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China Roundup: Why Dalian Wanda’s Wang Jianlin is not the richest man in China

by Major Tian

December 24, 2014

Beijing-Corner-Tower

This week, CEO Wang Jianlin missed the opportunity to become the richest man in China when the much awaited Dalian Wanda IPO turned out to be a damp squib and Xiaomi was valued at $45 billion, way higher than Uber.

Government

Led by the rise of large-capitalization shares, the Chinese stock market rally is continuing; on Friday, the Shanghai Composite Index closed at 3,108.60, a new high in four years. The downside is that the bull market sentiment can help speculators pull off the old “pump and dump” trick, where shares prices of small-capitalization stocks are intentionally inflated to benefit certain holders.

On Monday, China’s top market regulator China Securities Regulatory Commission (CSRC) announced that it’s probing as many as 18 stocks for illegal price manipulations; the story was also reported by China Central Television’s primetime show Network News Broadcast, the most politically-sensitive show on Chinese TV.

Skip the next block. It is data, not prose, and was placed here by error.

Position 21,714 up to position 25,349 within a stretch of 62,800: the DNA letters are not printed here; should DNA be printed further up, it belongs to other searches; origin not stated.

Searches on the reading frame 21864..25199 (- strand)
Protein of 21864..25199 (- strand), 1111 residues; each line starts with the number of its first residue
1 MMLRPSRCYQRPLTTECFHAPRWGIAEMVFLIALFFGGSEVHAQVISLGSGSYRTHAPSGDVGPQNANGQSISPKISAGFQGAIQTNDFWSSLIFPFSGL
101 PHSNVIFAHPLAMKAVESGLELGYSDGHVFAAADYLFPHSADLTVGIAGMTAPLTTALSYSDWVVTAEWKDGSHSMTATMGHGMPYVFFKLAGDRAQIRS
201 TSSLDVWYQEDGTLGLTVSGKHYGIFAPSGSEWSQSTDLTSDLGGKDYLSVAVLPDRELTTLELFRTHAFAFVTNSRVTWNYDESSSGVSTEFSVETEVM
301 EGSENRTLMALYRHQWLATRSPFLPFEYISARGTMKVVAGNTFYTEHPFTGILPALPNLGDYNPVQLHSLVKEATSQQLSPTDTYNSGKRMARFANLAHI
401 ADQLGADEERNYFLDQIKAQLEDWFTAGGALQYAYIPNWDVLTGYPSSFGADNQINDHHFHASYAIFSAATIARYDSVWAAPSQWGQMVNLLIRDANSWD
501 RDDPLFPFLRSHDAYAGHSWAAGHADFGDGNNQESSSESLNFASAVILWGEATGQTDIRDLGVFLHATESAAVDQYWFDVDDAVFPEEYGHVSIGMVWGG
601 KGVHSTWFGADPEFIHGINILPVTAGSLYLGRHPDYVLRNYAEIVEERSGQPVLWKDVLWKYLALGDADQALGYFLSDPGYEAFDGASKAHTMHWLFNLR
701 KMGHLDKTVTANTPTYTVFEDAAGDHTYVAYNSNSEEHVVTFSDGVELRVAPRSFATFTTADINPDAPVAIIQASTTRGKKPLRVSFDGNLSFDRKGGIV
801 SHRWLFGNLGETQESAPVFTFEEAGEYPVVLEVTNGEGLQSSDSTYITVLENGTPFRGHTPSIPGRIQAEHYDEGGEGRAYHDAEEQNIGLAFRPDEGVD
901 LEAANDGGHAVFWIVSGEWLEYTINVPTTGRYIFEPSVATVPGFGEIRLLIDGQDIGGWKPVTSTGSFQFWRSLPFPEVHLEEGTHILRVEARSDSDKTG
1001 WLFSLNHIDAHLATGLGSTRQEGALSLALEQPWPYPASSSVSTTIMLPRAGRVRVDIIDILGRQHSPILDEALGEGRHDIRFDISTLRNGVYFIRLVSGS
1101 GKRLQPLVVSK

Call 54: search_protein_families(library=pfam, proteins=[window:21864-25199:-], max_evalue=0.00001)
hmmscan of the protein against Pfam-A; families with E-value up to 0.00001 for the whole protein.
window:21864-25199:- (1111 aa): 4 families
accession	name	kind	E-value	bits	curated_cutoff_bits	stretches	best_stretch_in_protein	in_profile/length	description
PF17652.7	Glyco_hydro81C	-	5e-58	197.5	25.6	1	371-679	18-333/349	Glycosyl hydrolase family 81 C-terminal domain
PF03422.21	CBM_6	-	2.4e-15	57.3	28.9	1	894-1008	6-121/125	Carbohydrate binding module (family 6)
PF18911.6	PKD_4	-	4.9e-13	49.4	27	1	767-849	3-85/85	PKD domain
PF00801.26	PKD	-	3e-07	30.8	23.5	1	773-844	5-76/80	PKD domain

Analysts say that the investigation is an ambush for speculators, as CSRC can now detect foul play with its powerful data aggregation and analysis system. The market watchdog also invested heavily into building an investigative unit to combat illegal activities, CNBC reported. Rather than hurting the stock market’s dream run, the investigation may help boost investors’ confidence by showing they are somewhat better protected than before, argued BOCOM International’s Managing Director of Research Hao Hong.

On the real estate front, the Chinese government made another important move this week. On Tuesday, Beijing announced a new centralized property registration system, which is set to go into effect on March 1, 2015. The idea of such a system, which was initially brought up back in 2007, is seen as a necessary step towards the implementation of property tax in China. It might also help Chinese President Xi Jinping’s anti-corruption campaign, as the system will make government officials’ ownership of real estate more transparent. (For better information about the property owned by officials, cynical web commentators suggest that the system should also be connected with those in the US and Europe.)